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(Part 9)


November 24, 2019

Today’s readings:
2 Samuel 5:1-3
Psalm 122:1-5
Colossians 1:12-20
Luke 23:35-43

Today is the Solemnity of Our Lord Jesus Christ, King of the Universe, formerly known as “Christ the King.” It was established by Pope Pius XI in 1925 as an antidote to secularism, which centers on man and leaves God out of the picture. The feast proclaims Christ’s royalty over individuals, families, society, governments and nations.

Today secularism and modernism are once again upon us, and these have infested even the Church. For Christians today, God seems to still be there, but the greater focus is on man. Christians today look to the well-being of man rather than to the holiness of God. Thus, especially in the Western world, the focus is not so much on sexual morality and purity, on righteousness and holiness, on salvation and heaven, but on social justice issues, such as immigration, climate change, acceptance of LGBTs, and the plight of indigenous peoples.

We need to get back to basics, without neglecting the work of bringing glad tidings to the poor. What are the basics?

First, God reconciles us to Himself through the suffering and death of His Son Jesus. Jesus is our Redeemer. God “delivered us from the power of darkness and transferred us to the kingdom of his beloved Son, in whom we have redemption, the forgiveness of sins.” (Col 1:13-14). Salvation is only in Jesus.

Second, peace and unity in the world can only come through Jesus. These do not come through the United Nations, or by way of interreligious dialogue, or by eliminating poverty. All these works are important, but at the end of the day, it is only Jesus, the Prince of Peace, who can bring about peace, that is, shalom. Jesus accomplished this through the cross. “For in him all the fullness was pleased to dwell, and through him to reconcile all things for him, making peace by the blood of his cross” (Col 1:19-20a).

Third, the cross is central to Christian life. The world today only looks to making life pleasant for everyone­to eliminate poverty, to make the air cleaner to breathe, to accept everyone even those in irregular situations, to allow people to just freely cross borders to live wherever they want, to be provided free healthcare and education, and so on. Even in Jesus’ time, the Jews rejected him because he was not the Messiah they expected. At the crucifixion, “the people stood by and watched; the rulers, meanwhile, sneered at him and said, ‘He saved others, let him save himself if he is the chosen one, the Messiah of God.’” (Lk 23:35). They were only looking to their own well-being, and missed the very essence of Jesus’ sacrifice on the cross.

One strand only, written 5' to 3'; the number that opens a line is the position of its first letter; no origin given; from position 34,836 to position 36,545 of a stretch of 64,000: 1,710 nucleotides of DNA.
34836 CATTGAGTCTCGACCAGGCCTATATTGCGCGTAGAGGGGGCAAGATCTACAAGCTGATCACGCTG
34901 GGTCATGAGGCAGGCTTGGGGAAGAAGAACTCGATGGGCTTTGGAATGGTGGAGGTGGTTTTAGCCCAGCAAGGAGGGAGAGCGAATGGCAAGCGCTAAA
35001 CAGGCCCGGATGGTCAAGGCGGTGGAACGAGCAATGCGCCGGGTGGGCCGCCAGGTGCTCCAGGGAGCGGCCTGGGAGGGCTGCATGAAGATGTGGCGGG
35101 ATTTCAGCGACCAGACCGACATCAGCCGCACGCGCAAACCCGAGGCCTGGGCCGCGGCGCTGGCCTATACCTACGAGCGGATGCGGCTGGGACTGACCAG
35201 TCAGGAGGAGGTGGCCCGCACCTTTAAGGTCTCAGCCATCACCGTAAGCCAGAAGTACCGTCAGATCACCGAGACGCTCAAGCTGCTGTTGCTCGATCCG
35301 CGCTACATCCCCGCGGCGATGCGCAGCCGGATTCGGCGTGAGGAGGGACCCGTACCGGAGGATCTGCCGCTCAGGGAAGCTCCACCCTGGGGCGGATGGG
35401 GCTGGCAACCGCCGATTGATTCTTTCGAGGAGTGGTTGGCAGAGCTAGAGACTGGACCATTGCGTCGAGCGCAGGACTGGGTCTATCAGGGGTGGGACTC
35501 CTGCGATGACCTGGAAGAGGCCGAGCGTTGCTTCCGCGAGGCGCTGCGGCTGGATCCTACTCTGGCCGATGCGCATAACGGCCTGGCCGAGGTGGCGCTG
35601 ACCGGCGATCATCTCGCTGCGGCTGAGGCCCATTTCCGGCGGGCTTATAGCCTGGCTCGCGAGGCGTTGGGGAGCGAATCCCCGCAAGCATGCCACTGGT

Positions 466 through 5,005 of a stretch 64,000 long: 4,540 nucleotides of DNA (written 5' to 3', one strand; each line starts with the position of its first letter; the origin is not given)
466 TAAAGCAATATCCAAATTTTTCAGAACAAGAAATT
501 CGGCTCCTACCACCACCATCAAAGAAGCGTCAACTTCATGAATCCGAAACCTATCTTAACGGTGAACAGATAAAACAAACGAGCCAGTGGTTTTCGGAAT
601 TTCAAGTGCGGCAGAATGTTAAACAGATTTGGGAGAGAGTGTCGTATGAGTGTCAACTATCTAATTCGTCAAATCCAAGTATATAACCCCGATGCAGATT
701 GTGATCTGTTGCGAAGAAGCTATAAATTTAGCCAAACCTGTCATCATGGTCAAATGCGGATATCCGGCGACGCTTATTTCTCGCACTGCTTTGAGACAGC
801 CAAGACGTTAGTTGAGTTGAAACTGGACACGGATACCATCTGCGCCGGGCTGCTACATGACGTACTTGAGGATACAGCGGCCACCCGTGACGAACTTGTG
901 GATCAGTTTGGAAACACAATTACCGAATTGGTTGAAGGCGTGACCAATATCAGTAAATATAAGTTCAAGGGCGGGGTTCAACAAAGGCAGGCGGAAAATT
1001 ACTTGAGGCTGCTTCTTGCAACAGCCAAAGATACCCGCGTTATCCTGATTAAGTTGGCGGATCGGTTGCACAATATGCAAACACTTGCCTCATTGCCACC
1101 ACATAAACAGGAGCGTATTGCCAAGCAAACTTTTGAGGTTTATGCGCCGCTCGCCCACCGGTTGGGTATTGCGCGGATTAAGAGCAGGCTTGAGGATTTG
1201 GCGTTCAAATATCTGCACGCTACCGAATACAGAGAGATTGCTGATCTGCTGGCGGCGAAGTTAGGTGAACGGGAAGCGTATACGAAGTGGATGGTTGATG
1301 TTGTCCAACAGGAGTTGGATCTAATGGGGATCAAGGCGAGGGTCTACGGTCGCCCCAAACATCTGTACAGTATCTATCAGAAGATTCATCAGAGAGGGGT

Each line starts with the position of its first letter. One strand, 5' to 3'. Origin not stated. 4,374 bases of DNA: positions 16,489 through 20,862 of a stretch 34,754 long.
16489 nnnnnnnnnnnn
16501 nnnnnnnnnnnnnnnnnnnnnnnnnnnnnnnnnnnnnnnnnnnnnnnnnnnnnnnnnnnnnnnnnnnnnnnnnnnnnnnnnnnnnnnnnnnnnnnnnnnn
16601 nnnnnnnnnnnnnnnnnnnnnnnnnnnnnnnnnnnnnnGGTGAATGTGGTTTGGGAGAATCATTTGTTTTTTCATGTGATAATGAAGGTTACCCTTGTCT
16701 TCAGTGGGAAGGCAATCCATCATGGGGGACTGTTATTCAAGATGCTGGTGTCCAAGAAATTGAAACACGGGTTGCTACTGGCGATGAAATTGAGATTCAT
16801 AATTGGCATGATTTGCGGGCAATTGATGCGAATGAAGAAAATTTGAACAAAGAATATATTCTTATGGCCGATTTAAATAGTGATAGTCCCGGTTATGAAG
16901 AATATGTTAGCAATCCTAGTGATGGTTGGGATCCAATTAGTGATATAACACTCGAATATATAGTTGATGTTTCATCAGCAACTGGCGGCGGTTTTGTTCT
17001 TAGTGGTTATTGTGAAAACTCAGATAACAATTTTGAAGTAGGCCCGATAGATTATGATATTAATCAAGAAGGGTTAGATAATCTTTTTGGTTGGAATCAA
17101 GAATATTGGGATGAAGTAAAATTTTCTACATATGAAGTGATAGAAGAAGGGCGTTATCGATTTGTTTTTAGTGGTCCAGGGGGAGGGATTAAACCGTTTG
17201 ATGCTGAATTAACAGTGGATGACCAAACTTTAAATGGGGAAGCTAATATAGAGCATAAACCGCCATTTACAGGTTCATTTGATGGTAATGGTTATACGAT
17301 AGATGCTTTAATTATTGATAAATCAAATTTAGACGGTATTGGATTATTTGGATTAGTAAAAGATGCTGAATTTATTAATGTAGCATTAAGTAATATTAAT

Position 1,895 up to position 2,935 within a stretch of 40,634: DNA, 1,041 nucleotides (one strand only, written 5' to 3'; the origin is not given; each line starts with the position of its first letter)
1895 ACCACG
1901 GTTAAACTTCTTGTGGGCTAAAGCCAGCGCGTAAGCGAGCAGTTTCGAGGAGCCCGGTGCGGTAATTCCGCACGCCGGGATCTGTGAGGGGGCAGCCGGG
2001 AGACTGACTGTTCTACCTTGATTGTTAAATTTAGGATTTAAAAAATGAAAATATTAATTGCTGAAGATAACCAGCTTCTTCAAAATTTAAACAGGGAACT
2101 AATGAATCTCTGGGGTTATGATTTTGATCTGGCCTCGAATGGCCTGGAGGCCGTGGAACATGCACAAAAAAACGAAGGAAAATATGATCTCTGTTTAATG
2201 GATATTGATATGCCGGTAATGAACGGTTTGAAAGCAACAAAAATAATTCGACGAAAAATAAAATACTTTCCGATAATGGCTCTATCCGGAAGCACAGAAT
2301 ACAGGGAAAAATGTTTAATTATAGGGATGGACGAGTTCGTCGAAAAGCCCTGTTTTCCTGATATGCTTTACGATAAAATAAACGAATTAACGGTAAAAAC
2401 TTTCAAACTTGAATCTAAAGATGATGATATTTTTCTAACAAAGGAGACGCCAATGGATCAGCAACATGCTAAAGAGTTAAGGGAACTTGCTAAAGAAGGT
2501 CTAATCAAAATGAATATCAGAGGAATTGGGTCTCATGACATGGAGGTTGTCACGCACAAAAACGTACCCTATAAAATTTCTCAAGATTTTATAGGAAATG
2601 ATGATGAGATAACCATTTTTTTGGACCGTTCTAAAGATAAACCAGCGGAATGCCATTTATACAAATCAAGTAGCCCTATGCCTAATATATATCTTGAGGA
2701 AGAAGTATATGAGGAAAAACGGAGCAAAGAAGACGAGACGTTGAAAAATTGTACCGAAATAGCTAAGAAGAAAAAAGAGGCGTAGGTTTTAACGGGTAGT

Fourth, Jesus points us to the centrality of the cross in Christian life. We are in this world not to enjoy ourselves (that can happen too) but to travel as pilgrims and make it to heaven. At the crucifixion, the soldiers jeered at him and called on him to save himself (Lk 23:36-37). One of the criminals hanging with him also reviled him and told him to save himself and them (Lk 23:39). The focus of man is only on liberating themselves­from poverty, crime, war, and so on. And if God will not do it for them, then they reject God. Only the other criminal understood what Jesus was about, and was justly rewarded. “Amen, I say to you, today you will be with me in Paradise.” (Lk 23:43). Heaven is not in this life, in an earthly utopia as proclaimed by socialists, but only with God in the life that is to come.

Jesus is the Davidic King, the Messiah, the Redeemer. Just as with Israel, so too with the Christian people today. “And the Lord said to you: You shall shepherd my people Israel; you shall be ruler over Israel.” (2 Sm 5:2b). Christ is the King. He rules over the new Israel. He rules over us all. Let us rejoice as we say, “Let us go to the house of the Lord.” (Ps 122:1b).

We in MFC are founded on the Rock that is Christ. Let us never forget the basics of our Christian faith. Only in Jesus is there salvation, and salvation comes through the cross. Let us faithfully live out our covenant, as we look to Christ the King. “Then all the elders of Israel came to the king in Hebron, and at Hebron King David made a covenant with them in the presence of the Lord; and they anointed David king over Israel.” (2 Sm 5:3).

Jesus is our King and we have a covenant with him. Let us live out the reality of being truly “of Christ” and continue to be founded on Rock.

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